Sunday, June 28, 2009

Full tables

Having my daughter here for an extended visit means the dinner table is full, not only with her family but with other family as well. It's quite a crowd when they're all here and chaos usually ensues. Many hands put things on the table and pass the dishes around, little ones are assisted and watched, and the noise level can reach what I'd call a "din". If I were to be in attendance when another family created such noise and confusion I'd no doubt work to extricate myself as soon as possible. But somehow, when its your chaos its not so bad and in fact, sometimes I sit back and just smile at the craziness that's happening all around me. I think back to that young couple who made vows nearly 35-years-ago now and wonder at where we are today. How blessed we've been!

Life is such a fascinating ride. Who of us could have imagined at the age of twenty where we'd end up at fifty? And if we could have, would we have changed anything? It's better we can't see the future. Our lives unfold in wondrous ways we could never plan and some things are just better left to a higher authority.

Saturday, June 27, 2009


This week we took a drive out to Montauk with the kids. I love Montauk - so close and yet in many ways a world away from the tony streets of East Hampton Village. It's more true to a "local" sensibility and always feels like "home" somehow.

My earlier ancestors made a home in Montauk long before there was much there other than the summer fishing village and the Montaukett tribe. So in a way it is like "going home" for me. My great-great grandfather was the keeper of the lighthouse and when I walk around the grounds I think what a lonely life it must've been. It's beautiful in the summer when the water is calm and peaceful, but winters were no doubt a challenge. How desolate and lonely for a girl - my great-grandmother - growing up there, with no one her age to spend time with. Her younger brother, who was probably her only companion most the time, drowned in the pond when he was twelve. She must have been devastated.

The family's kitchen, which was in the basement of the lighthouse, is still pretty much intact, with cisterns for water. Every part of life then was a challenge, living so far from the rest of the civilized world. A trip for supplies meant three hours by wagon to East Hampton Village and then another three hours back. No doubt it was on one of those trips that my great-grandmother met her husband who was a blacksmith. Not an easy commute for someone courting a young lady, and yet love prevailed and they made a life for themselves here after they married in 1893.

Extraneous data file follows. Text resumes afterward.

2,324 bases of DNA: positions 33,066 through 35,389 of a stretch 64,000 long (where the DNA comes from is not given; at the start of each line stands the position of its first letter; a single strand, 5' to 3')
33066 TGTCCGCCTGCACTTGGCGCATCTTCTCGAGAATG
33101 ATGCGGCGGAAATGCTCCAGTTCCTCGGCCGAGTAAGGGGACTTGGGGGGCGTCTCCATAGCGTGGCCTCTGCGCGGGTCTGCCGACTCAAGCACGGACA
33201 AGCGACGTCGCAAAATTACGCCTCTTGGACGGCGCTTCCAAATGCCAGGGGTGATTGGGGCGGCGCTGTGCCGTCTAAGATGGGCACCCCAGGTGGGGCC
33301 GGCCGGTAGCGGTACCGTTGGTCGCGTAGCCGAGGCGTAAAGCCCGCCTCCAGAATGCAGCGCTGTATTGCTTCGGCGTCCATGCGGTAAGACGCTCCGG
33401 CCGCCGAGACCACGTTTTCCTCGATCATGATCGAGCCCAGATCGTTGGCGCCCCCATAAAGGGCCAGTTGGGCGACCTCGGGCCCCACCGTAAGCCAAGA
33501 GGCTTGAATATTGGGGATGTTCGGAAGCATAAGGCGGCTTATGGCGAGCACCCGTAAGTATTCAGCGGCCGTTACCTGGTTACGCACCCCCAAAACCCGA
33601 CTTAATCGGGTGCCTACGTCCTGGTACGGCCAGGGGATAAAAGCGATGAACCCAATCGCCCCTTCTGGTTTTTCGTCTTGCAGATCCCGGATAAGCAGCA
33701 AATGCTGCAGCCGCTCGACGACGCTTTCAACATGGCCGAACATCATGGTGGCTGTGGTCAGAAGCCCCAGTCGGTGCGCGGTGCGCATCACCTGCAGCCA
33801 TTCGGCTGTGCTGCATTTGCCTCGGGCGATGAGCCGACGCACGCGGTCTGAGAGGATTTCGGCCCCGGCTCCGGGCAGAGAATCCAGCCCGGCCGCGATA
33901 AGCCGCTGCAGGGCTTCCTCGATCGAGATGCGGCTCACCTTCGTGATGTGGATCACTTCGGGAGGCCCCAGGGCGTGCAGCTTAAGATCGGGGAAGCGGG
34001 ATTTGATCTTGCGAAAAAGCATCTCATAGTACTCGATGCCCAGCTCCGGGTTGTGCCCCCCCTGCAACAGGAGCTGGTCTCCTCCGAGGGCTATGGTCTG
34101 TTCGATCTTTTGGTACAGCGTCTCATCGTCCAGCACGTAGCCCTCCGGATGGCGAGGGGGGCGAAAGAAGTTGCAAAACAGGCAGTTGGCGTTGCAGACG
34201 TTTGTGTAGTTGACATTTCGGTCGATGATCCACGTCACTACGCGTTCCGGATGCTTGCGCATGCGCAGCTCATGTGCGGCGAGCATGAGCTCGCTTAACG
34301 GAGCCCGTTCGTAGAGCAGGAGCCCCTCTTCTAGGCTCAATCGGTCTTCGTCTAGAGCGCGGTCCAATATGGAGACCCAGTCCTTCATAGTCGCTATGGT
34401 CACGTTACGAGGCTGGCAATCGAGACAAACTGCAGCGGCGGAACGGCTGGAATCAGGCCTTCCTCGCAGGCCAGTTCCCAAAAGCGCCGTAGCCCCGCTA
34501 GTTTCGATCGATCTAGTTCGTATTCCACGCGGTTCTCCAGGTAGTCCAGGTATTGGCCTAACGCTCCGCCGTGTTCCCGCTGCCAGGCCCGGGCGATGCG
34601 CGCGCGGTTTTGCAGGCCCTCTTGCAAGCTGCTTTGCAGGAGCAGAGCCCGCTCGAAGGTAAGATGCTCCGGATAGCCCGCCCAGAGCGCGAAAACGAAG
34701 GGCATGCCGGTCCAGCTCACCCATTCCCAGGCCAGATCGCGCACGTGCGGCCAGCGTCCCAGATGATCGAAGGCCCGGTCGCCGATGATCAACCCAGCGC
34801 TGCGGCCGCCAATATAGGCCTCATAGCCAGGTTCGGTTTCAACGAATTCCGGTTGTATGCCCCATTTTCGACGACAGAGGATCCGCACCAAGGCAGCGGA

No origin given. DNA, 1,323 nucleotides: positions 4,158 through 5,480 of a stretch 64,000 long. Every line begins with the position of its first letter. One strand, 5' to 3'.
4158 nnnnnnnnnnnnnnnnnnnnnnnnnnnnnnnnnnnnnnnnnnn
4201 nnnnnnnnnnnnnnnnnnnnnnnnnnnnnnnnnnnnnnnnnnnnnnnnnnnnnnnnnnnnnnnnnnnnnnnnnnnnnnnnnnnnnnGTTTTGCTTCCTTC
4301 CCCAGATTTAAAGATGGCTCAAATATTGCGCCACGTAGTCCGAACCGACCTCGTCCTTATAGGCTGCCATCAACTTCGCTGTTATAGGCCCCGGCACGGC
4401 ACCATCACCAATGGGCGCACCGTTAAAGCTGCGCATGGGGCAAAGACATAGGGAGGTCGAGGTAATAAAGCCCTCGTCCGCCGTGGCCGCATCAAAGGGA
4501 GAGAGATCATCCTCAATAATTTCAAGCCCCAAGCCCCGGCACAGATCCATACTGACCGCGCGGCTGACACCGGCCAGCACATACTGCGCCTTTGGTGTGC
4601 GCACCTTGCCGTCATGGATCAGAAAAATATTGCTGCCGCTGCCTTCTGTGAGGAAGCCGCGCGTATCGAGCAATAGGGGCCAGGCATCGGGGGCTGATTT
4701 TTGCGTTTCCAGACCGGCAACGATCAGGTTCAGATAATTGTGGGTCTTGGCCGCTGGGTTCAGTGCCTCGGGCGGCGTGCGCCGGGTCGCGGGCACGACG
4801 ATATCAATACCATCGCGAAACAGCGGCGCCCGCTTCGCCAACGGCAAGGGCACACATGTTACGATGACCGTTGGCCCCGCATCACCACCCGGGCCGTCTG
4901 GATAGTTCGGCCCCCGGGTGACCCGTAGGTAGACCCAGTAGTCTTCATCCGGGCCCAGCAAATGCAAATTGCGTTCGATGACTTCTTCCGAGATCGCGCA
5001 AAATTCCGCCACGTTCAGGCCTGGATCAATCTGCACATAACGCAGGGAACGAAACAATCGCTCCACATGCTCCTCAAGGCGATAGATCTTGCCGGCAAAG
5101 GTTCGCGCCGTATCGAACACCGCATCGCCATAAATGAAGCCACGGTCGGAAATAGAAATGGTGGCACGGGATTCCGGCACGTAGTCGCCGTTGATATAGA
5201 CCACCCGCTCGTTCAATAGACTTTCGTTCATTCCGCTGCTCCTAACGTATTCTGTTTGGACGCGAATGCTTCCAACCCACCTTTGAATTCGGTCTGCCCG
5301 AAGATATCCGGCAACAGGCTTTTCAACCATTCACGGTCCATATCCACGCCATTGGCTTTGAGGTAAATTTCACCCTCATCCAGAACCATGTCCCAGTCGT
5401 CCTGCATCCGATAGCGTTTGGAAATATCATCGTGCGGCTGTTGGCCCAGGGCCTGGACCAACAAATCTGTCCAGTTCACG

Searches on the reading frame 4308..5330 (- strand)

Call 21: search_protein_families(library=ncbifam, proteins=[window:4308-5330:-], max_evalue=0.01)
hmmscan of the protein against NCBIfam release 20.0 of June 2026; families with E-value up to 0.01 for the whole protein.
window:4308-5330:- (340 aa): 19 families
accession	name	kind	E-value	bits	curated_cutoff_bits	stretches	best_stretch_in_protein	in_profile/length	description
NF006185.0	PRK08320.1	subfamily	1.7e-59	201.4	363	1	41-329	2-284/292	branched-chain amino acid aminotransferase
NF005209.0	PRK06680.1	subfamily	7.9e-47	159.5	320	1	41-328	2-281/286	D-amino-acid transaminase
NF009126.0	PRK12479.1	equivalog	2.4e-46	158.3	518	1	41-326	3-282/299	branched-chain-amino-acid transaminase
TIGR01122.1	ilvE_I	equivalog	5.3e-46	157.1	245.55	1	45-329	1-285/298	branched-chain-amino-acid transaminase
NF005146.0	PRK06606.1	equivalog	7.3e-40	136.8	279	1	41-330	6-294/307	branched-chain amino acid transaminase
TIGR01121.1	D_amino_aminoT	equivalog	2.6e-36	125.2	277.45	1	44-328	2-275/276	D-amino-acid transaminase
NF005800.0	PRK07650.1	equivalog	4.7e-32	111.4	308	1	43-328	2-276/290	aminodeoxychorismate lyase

Where Montauk village is now could be seen from the lighthouse in the 1800s. There were no trees to block the view, just miles and miles of pasture where the livestock from all over East Hampton grazed in the summer. Not that there was much to see, but I remember reading that my great-grandmother could see all the way to the stretch from the front steps. They had plenty of warning when visitors were coming - they could see them from miles away.

Montauk has changed since those days and life isn't as lonely as it was. But it's still a place unto itself and I love to escape the village here just to step back in time and visit with my ancestors. And the kids seemed to enjoy it too.

Friday, June 26, 2009


Hearing the news that Farrah Fawcett died was sad to me. Not only because she had cancer, which I certainly identify with, but because she was not much older than I and fought valiantly to the end (something not everybody does and I can understand why!). Combine that with the news that Michael Jackson died at the age of 50 - and a page in our local newspaper this week that featured the obituaries of no less than four people who were still in their 50s - well I'd say it was a bad week for us baby-boomers!